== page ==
Urban Archaeology: 30 years of Mo’ Wax Records.
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Mo' Wax confirmed itself as a hotbed of interdisciplinary artists and springboard for future icons, globally recognized for being at the forefront of trip hop, turntablism and alternative hip hop during the mid-1990s.

The iconic record label celebrates Its anniversary with a once-in-a-lifetime collab with PLEASURES.

It’s 1992 and Britain is the center of the music scene.

Brit Pop teaches how to be in the world, what to listen to, how to dress, and even what attitude to have in public; James Lavelle is a 24-year-old record enthusiast from Oxford, precocious and ambitious, eager to break through as an underground artist in a landscape saturated with indie rock.

James founds a label, Mo’ Wax Records, discovers an overweight nerd from San Francisco named Joshua Paul Davis, who will become known to the world under the pseudonym DJ Shadow, and with him forms a band destined to make music history, to rewrite its contours and mechanics, eventually creating a new musical subgenre somewhere between industrial hip hop, garage, house, dub, techno: trip hop.

Their U.N.K.L.E. project is ambitious: a super band involving key figures in British alternative rock such as Thom Yorke of Radiohead, Robert Del Naja of Massive Attack, Jarvis Cocker of Pulp, and other illustrious and occasional collaborators who contribute to the project’s success even before it begins.

The first two records are well-received, but something is changing: money management and drug taking threaten the band’s future. In the meantime, Mo’ Wax Records gathers around it a lineup of pretty good artists, including DJ Krush, DJ Shadow, Blackalicious, AIR, David Axelrod and Money Mark. At the core of Mo’ Wax‘s sound is trip hop, but also a lot of experimentation: the idea is to release record after record, in a continuous turnover of releases, at a time in history when records are selling like hotcakes.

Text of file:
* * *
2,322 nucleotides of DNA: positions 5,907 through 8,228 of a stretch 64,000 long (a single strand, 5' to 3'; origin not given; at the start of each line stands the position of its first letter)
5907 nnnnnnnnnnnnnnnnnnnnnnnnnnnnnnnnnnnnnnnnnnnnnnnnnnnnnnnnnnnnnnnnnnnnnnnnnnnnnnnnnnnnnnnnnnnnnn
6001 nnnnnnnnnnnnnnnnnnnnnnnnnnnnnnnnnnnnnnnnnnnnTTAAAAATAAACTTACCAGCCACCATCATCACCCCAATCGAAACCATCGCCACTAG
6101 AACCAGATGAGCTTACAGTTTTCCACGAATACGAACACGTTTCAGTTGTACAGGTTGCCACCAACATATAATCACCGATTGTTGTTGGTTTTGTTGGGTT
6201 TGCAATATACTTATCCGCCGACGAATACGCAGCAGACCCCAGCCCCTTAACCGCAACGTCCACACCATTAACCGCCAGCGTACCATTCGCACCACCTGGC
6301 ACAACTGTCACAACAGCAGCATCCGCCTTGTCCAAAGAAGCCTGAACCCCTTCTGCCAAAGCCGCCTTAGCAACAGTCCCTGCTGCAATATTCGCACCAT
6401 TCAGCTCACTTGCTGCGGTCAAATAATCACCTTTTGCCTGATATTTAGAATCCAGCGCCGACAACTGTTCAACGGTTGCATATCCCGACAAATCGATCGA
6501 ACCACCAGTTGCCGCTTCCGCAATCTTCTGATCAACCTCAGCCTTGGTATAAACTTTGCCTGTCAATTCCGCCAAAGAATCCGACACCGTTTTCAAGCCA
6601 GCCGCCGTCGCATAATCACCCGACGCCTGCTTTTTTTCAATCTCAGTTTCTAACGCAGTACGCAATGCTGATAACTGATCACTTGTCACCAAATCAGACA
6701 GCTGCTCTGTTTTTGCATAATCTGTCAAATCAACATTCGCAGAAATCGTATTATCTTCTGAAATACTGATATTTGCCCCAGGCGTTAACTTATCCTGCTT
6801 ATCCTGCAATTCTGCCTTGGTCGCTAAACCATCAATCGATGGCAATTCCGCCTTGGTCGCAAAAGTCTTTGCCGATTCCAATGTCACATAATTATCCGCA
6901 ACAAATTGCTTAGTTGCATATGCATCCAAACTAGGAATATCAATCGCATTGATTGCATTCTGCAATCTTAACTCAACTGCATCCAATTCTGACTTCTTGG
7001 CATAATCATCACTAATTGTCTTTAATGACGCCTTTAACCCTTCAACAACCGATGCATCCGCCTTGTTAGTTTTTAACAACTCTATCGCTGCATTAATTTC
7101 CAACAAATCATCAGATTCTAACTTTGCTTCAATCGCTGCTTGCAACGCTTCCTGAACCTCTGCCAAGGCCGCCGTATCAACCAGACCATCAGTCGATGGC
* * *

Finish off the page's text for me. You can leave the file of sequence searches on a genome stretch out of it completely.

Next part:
Mo’ Wax Records and Futura 2000.

In Berlin, in 1993, James met a New York-based artist named Leonard McGurr, better known as Futura 2000, or simply Futura: he became fascinated by his futuristic android characters, shrouded in sinister color halos, are the graphic representation of Mo’ Wax’s sounds.

Lavelle commissioned the graffiti artist to produce artworks for several of his label’s covers, among them, several U.N.K.L.E. albums – from the early 1990s to the mid-2000s.

Thanks to Mo’ Wax, Futura 2000’s name and his pointman characters circulate in Europe through covers of albums such as DJ Shadow’s Lost And Found, UNKLE’s EP The Time Has Come (to name a few) making them known to audiences on the old continent.

Mo’ Wax confirmed itself as a hotbed of interdisciplinary artists and springboard for future icons, globally recognized for being at the forefront of trip hop, turntablism and alternative hip hop during the mid-1990s.

Although nurtured deep inside, its history would last only 10 years: in 1996 Lavelle would sell it to A&M Records – now part of Universal Music Group which would take over the entire catalog of artists discovered and launched by him, then close for good in 2002. In 2014 Lavelle himself would organize a monumental exhibition for the label’s 21st anniversary, “Urban Archaeology: 21 years of Mo’ Wax Records,” and after six years, on the occasion of its 30th anniversary, the former founder wanted to celebrate with an extraordinary collaboration, involving Roland Lifestyle, Pleasures and artist Eric Haze.

The Mo’ Wax x UNKLE x PLEASURES capsule collection features eye-catching designs, features hoodies, T-shirts with typically “Pleasures”-style patterns and prints that replace the brand’s L.A. logo, Lavelle’s band name, UNKLE; co-branded caps, references to the Roland Boutique TB-03 line.

Discover the Limited Edition Capsule Collection, HERE.

 

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